Street improvements shine in West Hollywood
In August, West Hollywood, Calif., completed reconstruction of three miles of Santa Monica Boulevard, which serves as the city’s main street. The $28 million reconstruction is the largest capital improvement project ever undertaken by the city.
For decades, Santa Monica Boulevard served as a regional highway connecting Santa Monica to downtown Los Angeles, and, as such, it fell under the jurisdiction of Caltrans, the state Department of Transportation. In 1997, the section of the boulevard that ran through West Hollywood had deteriorated and was characterized by poor pavement, sparse streetscapes and narrow sidewalks. The City Council negotiated with the state to take over jurisdiction for the roadway so the city could redesign it and make improvements.
The roadway is flanked by residential areas and 1,000 small businesses, retailers and restaurants that create large volumes of pedestrian traffic. As the city began to design improvements, officials focused on making the area more pedestrian friendly. For example, they wanted to:
increase pedestrian safety and capitalize on the scale and character of the boulevard;
design the boulevard to better accommodate cultural, recreational and other community activities;
improve existing landscaping and provide additional landscaping;
create distinctive gateways on both ends of the boulevard; and
reconfigure the median to maximize the use of sidewalks.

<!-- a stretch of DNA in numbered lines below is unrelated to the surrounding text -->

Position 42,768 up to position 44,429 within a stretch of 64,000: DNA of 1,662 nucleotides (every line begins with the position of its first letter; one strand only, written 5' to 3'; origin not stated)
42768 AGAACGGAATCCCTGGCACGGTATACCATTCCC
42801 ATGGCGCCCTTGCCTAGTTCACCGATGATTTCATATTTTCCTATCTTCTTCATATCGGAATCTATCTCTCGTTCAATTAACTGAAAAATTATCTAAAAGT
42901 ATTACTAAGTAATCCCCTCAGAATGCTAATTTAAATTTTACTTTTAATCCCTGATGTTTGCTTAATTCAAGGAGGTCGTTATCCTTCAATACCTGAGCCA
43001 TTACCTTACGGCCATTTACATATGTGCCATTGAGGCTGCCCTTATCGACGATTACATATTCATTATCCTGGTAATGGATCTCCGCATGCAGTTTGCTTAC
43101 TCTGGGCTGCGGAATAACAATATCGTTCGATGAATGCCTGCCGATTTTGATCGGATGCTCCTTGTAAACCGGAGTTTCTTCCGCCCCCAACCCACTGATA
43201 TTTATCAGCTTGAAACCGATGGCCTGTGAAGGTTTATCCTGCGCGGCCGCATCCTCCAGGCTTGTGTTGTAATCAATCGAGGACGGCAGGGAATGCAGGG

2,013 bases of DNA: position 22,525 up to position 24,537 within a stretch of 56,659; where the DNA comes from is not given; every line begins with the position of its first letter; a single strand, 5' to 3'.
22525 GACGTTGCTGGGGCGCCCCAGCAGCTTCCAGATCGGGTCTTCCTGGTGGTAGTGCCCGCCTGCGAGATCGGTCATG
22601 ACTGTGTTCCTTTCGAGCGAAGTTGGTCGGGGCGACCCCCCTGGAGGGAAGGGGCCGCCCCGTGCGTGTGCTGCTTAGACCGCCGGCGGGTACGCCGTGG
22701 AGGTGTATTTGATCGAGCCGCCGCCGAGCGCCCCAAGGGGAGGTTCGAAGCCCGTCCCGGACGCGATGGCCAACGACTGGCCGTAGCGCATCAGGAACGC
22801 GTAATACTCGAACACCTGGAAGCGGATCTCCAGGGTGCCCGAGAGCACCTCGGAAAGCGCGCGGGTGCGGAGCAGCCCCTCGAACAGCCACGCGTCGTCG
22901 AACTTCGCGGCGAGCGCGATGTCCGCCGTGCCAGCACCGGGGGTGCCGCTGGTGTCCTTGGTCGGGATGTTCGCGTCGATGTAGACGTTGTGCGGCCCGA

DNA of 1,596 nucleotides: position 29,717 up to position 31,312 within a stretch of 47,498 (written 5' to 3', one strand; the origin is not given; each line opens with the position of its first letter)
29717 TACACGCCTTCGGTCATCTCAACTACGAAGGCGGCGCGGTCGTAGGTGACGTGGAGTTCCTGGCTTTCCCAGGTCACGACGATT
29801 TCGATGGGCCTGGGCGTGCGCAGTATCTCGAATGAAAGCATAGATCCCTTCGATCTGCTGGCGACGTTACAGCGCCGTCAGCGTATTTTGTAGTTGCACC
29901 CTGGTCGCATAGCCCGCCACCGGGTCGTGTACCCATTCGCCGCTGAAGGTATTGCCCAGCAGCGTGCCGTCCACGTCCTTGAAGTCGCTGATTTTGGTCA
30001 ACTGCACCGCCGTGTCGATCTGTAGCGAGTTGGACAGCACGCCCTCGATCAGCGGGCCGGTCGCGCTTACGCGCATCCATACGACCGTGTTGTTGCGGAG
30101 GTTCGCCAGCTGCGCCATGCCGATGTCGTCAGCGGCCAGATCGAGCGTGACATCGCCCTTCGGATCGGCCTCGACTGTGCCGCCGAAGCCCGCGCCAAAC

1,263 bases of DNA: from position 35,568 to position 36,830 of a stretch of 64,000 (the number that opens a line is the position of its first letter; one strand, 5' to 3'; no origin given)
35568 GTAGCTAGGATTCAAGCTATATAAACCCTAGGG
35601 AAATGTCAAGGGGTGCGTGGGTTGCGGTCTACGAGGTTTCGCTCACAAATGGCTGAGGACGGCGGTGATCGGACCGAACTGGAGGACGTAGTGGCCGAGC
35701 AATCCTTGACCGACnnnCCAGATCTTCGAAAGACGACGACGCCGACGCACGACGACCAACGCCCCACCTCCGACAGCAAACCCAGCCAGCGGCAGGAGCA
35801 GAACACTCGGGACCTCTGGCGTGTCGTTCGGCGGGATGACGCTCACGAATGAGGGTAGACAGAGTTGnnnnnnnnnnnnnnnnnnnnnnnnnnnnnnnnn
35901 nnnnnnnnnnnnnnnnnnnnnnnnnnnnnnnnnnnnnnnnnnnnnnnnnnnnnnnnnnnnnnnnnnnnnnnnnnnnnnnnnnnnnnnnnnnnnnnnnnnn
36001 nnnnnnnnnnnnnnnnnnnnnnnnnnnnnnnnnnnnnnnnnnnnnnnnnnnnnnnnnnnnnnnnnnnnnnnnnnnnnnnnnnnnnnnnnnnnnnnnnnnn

City staff held a series of workshops to gather ideas from residents and area businesses regarding the street’s improvements. The ideas were submitted to a 42-person advisory committee, which worked with the design team, Portland, Ore.-based Zimmer Gunsul Frasca Partnership, to finalize the streetscape layout and project priorities.
Throughout the planning process, staff and consultants helped teach residents about complex planning and urban design elements to create consensus on the project’s master plan. In spring 1999, the City Council adopted the Santa Monica Boulevard Master Plan.
The reconstruction project began in September 1999 and included rehabilitating the roadway and sidewalks, planting 1,000 shade trees, landscaping the median and gateways, installing wiring for holiday decorations and decorating crosswalks at major intersections. To keep residents informed of progress on the lengthy construction project, the city set up a storefront where residents could view drawings and ask questions, and it put the Master Plan on the city’s Web site.
By reclaiming the boulevard from the state, the city received $8.6 million from the state for basic roadway and sidewalk reconstruction. Additional funding for the project included $1.5 million in state and county grants, $3.2 million in grants from the Metropolitan Transit Authority and $2.3 million from sales taxes generated by transit-related programs and gas taxes. The remainder of the project cost was covered by the city’s general fund reserves.
Because of the roadway’s improvements, West Hollywood expects to generate more tourism, which will benefit the city through sales and hotel revenues and taxes. That revenue is expected to offset the project’s costs and generate money for additional features such as fountains and artwork.